Garry Wills on Paul the Persecutor

The standard story is that Paul was commissioned by the high priest to destroy the Christians. He went door-to-door in Judea to root them out, and then was sent to destroy Christians in Damascus. Wills rejects all of this.

Many others have questioned Paul’s initial focus on Jerusalem, since he himself said no one there would recognize him. Similarly, many have questioned Paul’s putative relation with the high priest. But as far as I can tell, no one has doubted that Paul violently persecuted Christians somewhere. It’s not that Wills doubts Paul. He just denies that Paul was violent.

In What Paul Meant, Wills explains how Paul persecuted the Christians: “by using the weapons we shall see him employ against opponents in the letters that have come down to us—fierce argument, fine distinctions of scriptural interpretation, sardonic humor, and enunciation” (p. 41). Wills believes that Paul tried to destroy the movement from Damascus, rather than its headquarters in Jerusalem. Wills claims, “He would refute the intruders, ridicule them, drive them out, deprive them of a base in Damascus.” Nothing as crass as violence.

Wills knows that Paul told the Galatians, “I was violently persecuting the church of God and was trying to destroy it” (1:13-14). Paul also told the Galatians that the churches in Judea said, “The one who was formerly persecuting us in now proclaiming the faith he once tried to destroy” (1:23). Wills also knows that Paul told the Philippians that when he was a Pharisee, he demonstrated his zeal as “a persecutor of the church” (3.6). Wills also knows that he told the Corinthians, “I am … unfit to be called an apostle, because I persecuted the church of God” (1 Cor. 15.9).

Somehow Garry Wills came to believe that Paul’s profession of violence was a metaphor, and that he himself felt guilty over his “sardonic humor,” “ridicule,” and “fierce arguments” against the Christian movement. But Paul was hardly so delicate a creature. He wished that Judaizers who wished to circumcise Gentiles would slice off their own penises; he threatened to hand over some of his church members to Satan; and he threatened to beat some with a rod. In 2000 years, only Garry Wills thought that when Paul spoke of violently persecuting Christians, he had a tongue lashing in mind.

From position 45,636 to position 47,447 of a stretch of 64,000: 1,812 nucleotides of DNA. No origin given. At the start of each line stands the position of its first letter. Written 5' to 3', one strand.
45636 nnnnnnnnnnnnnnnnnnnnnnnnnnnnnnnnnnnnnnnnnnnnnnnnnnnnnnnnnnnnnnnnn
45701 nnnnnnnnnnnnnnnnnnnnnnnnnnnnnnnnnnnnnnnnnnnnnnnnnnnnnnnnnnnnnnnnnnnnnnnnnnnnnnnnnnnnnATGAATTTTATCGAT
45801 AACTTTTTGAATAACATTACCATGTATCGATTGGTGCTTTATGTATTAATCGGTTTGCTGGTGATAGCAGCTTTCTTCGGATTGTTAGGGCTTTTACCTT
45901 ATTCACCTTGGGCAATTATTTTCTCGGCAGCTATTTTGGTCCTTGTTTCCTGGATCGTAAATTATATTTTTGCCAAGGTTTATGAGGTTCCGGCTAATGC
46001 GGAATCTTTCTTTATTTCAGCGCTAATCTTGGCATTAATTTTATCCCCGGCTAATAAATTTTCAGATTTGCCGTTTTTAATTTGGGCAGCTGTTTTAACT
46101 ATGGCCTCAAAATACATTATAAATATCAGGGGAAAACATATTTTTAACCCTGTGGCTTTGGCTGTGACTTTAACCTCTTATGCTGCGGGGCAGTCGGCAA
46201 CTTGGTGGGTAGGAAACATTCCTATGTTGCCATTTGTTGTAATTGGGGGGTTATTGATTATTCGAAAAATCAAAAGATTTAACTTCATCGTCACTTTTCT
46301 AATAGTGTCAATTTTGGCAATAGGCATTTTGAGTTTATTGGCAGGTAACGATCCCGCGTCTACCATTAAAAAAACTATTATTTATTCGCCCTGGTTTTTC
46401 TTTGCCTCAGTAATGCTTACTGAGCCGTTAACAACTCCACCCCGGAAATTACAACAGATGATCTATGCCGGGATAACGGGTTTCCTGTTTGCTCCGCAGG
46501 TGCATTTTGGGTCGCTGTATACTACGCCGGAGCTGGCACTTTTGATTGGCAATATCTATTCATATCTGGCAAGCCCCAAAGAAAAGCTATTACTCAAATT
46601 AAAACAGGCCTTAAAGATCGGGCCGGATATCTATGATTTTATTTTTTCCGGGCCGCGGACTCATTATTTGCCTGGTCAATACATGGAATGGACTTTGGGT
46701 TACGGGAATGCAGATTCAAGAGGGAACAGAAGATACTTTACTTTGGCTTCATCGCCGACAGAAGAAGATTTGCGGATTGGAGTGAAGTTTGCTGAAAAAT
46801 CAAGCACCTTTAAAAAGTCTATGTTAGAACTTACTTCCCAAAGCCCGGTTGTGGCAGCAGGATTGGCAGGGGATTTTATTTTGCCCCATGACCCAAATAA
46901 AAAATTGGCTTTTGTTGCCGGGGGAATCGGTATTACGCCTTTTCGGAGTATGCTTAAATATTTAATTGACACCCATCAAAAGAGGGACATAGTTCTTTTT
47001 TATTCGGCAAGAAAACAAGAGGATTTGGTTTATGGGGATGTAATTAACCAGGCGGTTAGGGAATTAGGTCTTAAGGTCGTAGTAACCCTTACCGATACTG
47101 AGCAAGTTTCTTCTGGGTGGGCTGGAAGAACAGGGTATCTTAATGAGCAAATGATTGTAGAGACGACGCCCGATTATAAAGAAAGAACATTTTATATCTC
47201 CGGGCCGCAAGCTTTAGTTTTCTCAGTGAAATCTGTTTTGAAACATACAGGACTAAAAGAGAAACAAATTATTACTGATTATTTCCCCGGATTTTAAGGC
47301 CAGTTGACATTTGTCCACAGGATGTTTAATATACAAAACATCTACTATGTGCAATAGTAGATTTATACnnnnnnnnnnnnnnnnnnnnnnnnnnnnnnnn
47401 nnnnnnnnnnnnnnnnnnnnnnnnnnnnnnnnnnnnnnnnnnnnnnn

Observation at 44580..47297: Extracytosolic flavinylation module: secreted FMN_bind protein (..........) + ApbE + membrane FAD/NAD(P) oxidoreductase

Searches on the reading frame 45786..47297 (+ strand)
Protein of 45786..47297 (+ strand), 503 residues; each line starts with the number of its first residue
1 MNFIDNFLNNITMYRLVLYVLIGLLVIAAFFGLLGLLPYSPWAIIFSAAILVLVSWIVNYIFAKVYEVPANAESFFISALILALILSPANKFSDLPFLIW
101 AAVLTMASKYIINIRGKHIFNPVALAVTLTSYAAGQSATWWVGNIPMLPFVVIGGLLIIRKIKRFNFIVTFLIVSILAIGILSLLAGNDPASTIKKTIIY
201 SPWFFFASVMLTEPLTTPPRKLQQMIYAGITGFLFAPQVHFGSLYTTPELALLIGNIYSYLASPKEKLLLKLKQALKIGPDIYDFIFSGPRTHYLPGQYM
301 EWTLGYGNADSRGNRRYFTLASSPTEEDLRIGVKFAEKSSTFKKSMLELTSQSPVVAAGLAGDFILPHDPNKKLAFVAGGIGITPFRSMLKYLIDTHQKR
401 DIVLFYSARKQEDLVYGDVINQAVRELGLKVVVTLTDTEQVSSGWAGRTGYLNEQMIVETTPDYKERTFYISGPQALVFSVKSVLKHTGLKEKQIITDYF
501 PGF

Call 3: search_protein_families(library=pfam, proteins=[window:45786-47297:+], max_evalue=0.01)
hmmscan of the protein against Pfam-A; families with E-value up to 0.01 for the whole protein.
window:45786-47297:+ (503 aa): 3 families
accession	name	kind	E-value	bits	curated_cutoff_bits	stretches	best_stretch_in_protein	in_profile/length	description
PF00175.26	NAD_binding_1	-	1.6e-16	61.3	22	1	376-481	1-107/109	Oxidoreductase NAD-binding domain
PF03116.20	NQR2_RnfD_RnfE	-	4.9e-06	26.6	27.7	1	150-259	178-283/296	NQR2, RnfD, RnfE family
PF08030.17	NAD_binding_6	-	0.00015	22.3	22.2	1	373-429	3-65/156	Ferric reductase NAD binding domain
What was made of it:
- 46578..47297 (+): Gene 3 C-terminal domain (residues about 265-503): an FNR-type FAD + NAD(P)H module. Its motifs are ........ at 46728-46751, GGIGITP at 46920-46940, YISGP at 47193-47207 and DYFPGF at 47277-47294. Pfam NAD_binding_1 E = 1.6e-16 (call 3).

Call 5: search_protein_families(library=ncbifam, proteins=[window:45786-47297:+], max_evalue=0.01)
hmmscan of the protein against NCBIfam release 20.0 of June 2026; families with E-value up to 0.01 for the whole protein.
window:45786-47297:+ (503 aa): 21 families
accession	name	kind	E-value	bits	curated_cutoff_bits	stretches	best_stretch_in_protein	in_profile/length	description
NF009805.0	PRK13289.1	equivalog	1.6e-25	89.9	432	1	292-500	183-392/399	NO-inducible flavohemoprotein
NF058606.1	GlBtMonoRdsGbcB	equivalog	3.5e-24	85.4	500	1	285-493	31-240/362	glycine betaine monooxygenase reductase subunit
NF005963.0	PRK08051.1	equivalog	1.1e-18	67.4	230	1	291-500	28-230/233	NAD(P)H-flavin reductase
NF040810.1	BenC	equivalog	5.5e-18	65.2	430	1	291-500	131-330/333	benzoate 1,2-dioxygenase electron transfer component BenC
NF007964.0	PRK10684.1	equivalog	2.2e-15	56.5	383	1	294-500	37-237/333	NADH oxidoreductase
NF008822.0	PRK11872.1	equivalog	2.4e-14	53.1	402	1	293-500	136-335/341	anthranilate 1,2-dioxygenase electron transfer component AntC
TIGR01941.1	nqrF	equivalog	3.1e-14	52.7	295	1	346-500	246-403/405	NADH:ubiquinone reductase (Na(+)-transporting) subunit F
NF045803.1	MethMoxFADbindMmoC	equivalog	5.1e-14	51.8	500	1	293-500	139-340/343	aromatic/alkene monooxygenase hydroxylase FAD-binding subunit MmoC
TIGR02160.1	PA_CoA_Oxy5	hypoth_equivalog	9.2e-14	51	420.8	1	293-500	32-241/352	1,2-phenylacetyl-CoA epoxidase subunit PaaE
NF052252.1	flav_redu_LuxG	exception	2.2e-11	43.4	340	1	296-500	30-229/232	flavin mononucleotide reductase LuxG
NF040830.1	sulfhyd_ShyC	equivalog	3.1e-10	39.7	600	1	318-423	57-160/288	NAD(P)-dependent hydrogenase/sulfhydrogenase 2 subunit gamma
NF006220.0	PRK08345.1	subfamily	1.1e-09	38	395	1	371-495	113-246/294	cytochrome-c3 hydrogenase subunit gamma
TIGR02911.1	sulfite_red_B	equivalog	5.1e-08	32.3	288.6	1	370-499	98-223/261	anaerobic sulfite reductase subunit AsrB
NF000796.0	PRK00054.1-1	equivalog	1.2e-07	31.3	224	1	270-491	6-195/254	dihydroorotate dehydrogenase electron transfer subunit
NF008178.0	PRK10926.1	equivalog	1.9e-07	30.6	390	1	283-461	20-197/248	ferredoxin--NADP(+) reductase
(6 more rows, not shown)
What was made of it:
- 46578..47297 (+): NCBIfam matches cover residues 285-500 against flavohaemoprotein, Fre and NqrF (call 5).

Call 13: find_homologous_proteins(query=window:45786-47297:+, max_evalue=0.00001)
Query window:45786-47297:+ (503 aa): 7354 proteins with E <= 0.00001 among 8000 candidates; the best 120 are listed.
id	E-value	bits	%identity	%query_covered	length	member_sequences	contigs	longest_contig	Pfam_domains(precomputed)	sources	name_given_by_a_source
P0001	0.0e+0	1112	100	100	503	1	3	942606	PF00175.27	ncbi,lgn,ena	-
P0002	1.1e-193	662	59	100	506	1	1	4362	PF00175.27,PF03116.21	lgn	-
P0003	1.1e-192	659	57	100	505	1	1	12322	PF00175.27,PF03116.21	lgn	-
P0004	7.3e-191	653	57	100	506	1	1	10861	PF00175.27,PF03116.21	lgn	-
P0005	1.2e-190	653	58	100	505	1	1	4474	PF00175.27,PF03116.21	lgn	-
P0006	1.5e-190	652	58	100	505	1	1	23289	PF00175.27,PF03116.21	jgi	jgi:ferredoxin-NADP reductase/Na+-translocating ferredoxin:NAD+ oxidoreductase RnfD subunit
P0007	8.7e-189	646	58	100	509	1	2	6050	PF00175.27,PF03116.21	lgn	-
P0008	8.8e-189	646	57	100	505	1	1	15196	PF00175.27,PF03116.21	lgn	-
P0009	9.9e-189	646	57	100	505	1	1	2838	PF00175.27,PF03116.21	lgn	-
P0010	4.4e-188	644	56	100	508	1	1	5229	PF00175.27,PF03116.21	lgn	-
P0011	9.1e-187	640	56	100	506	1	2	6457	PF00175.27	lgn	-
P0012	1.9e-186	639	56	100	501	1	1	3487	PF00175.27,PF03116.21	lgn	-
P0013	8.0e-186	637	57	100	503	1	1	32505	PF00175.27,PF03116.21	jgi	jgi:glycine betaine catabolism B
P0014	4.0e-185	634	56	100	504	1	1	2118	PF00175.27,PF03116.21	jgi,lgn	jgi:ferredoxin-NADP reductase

Pauline scholars and defenders regularly commit howlers. They are forced to in trying to protect Paul from his own damaging statements. But these repeated claims by Garry Wills are “unforced errors.” Paul created the myth of his being a persecutor to enhance his reputation. It makes his conversion seem all the more miraculous, and enhances his masculinity as well. That’s why the myth became a key element in his story, and why virtually everyone loves it. But Wills goes out of his way to reject it, leaving his reason far behind. His denial is based solely on fantasy. It is pathological.

This may be the most extreme example of Wills’ pathology, but it is evident throughout his books on Paul and Jesus. Yet no one criticized it. These books became best sellers, and are still stocked in most libraries. No one criticizes even the most outrageous claims made on Paul’s behalf. But critics of Paul, like Hyam Maccoby, are subject to the vilest attacks, if they are not simply suppressed. These pious folk insist that the emperor’s new clothes are simply divine, and are willing to go to Holy War over it.


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